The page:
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Friday, December 14, 2012

The Reader, written by Amy Hest and illustrated by Lauren Castillo. Amazon Children's Publishing. 2012. $14.00 ages 3 and up

"The dog skips off, a bouncing dot, chasing his tail...a bunny...a blue jay...his tail. Then off he goes to the top of the hill to wait. He is good at waiting. The reader comes slowly, pulling his sled across the world. It is hard work, but he is good at working hard. The wind blows. Snow blows. The hill is very, very tall."

Readers will love the many details that Amy Hest makes evident in her telling of this lovely winter story of great friendship. As the reader and his dog pal set out through the snowy landscape, he is carrying 'a sturdy suitcase that is brown'. We know it must be important as he places it on his 'long red sled with a long, loopy rope'. I can just hear them repeating those lovely details when they read it themselves.

As they trudge along, we assume they have a destination in mind. The boy plows on in a straight line while his beloved pal darts in circles and zigzags, always leading with great anticipation. The dog makes it to the appointed spot far ahead and there patiently waits while the boy hauls the sled and suitcase up the incline:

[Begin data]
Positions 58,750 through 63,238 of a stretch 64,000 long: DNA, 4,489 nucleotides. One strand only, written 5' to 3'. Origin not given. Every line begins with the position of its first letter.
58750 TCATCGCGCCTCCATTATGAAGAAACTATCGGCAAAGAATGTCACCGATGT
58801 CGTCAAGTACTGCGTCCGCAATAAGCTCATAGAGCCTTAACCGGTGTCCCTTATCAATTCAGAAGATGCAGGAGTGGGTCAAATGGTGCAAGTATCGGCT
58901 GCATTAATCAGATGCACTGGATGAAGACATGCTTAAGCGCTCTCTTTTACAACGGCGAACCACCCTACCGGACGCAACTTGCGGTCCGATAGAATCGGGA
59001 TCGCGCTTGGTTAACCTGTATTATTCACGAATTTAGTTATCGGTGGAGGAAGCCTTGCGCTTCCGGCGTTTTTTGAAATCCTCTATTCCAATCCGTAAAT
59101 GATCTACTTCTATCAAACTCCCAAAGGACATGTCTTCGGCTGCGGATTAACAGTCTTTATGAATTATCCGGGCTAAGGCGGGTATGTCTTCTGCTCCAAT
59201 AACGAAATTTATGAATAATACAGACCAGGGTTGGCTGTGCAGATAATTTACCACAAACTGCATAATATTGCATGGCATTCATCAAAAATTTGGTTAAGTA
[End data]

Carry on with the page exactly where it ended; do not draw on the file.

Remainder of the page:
"And then he is there, at the top of the world."

They have great fun in the snow and take great delight in being with each other. Soon, cold creeps in and it's time for 'warm drinks and crunchy toast for two.'  It's a perfect diversion before they get to the real purpose for their trip!

"And now," says the reader to the dog. "It's time."

Once settled upon the sled, boy and dog together share a poignant and charming moment in time:

"And the only sound in the world is
the sound of the reader reading
to the very last page...
the very last word."

There is such invitation in the softness of the ink and watercolor artwork created by Lauren Castillo. She encircles them in the shared love of great friendship, at the beginning and again as their story ends. In between, she creates a soft snow-filled setting meant to entice and invite conversation and memories of similar shared exploits.

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